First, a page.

Recyclable Catalysis     Open Access   (Followers: 1)
Research on Chemical Intermediates     Hybrid Journal  
Reviews in Chemical Engineering     Hybrid Journal   (Followers: 5)
Revista ION     Open Access  
Revista Mexicana de Ingeniería Química     Open Access  
Rubber Chemistry and Technology     Full-text available via subscription   (Followers: 2)
Russian Chemical Bulletin     Hybrid Journal   (Followers: 2)
Russian Journal of Applied Chemistry     Hybrid Journal   (Followers: 1)
Science and Engineering of Composite Materials     Hybrid Journal   (Followers: 61)
Solid Fuel Chemistry     Hybrid Journal  
South African Journal of Chemical Engineering     Open Access   (Followers: 2)
South African Journal of Chemistry     Open Access   (Followers: 2)
Surface Engineering and Applied Electrochemistry     Hybrid Journal   (Followers: 6)
Sustainable Chemical Processes     Open Access   (Followers: 2)
Synthesis Lectures on Chemical Engineering and Biochemical Engineering     Full-text available via subscription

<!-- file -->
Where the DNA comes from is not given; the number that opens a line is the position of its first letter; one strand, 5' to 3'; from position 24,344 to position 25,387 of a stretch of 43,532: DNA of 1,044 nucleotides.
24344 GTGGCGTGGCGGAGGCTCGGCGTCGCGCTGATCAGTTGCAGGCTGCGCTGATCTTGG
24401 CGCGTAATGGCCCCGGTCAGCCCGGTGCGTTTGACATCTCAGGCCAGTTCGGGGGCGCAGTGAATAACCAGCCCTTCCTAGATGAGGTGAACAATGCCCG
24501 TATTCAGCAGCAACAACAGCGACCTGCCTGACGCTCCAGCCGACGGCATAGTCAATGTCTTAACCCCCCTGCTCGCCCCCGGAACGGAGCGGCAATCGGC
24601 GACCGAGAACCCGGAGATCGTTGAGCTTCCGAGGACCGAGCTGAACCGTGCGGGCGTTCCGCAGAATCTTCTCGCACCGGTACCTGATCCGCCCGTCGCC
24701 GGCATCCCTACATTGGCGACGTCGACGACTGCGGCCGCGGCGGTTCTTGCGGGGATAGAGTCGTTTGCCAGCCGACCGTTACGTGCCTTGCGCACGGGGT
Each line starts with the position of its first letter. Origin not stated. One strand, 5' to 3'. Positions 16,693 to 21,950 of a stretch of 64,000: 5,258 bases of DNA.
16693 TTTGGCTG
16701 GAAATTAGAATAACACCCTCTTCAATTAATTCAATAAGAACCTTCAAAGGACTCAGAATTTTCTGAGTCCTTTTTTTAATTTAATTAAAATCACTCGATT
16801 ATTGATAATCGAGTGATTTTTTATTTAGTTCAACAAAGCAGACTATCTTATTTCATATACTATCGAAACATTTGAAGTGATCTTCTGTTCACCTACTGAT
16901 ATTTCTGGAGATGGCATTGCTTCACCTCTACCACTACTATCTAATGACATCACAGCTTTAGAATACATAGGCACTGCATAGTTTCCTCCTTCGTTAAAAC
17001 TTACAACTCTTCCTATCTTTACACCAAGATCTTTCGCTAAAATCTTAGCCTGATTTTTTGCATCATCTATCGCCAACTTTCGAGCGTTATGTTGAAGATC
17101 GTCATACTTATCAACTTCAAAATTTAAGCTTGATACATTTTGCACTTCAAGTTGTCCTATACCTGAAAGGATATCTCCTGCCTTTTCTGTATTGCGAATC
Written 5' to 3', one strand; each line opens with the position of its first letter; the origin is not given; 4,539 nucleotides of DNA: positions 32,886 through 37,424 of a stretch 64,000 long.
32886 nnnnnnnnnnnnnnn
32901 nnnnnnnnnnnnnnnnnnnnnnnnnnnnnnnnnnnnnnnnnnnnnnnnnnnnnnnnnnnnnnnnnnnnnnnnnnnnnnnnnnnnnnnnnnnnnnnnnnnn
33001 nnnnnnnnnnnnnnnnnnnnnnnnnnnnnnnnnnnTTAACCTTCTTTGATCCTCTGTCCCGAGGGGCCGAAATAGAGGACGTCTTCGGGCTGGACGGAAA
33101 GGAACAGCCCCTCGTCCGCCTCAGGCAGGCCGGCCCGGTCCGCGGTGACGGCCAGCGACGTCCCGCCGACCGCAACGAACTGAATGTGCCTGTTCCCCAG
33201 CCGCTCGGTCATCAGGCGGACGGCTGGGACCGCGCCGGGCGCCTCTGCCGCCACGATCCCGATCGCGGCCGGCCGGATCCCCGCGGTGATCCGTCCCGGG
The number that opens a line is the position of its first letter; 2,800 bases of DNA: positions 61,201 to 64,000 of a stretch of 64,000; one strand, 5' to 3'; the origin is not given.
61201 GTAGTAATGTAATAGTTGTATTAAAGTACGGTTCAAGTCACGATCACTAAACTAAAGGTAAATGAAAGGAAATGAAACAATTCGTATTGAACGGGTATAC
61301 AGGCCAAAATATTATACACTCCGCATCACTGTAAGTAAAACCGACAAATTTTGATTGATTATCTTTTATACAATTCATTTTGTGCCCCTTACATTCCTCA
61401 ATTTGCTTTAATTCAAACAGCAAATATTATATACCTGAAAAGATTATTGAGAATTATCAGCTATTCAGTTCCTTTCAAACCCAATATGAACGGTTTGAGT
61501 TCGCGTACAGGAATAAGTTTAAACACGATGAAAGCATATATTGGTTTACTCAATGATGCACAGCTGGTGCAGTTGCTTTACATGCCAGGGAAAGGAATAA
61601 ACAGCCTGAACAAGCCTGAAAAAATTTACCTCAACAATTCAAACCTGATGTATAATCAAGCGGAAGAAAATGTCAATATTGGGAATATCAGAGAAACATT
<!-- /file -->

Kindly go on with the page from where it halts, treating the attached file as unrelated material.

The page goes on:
The Canadian Journal of Chemical Engineering     Hybrid Journal   (Followers: 4)
The Chemical Record     Hybrid Journal   (Followers: 1)
Theoretical Foundations of Chemical Engineering     Hybrid Journal   (Followers: 2)
Transition Metal Chemistry     Hybrid Journal   (Followers: 4)
Transylvanian Review of Systematical and Ecological Research     Open Access  
Visegrad Journal on Bioeconomy and Sustainable Development     Open Access   (Followers: 2)
Zeitschrift für Naturforschung B : A Journal of Chemical Sciences     Open Access   (Followers: 1)

           

Journal Cover Geochemistry International
  [SJR: 0.399]   [H-I: 18]   [2 followers]  Follow
    
   Hybrid Journal Hybrid journal (It can contain Open Access articles)
   ISSN (Print) 1556-1968 - ISSN (Online) 0016-7029
   Published by Springer-Verlag Homepage  [2352 journals]
  • Dualistic distribution coefficients of trace elements in the system
           mineral–hydrothermal solution. IV. Platinum and silver in pyrite
    • Authors: V. L. Tauson; S. V. Lipko; K. Yu. Arsent’ev; Yu. L. Mikhlin; D. N. Babkin; N. V. Smagunov; T. M. Pastushkova; I. Yu. Voronova; O. Yu. Belozerova
      Pages: 753 - 774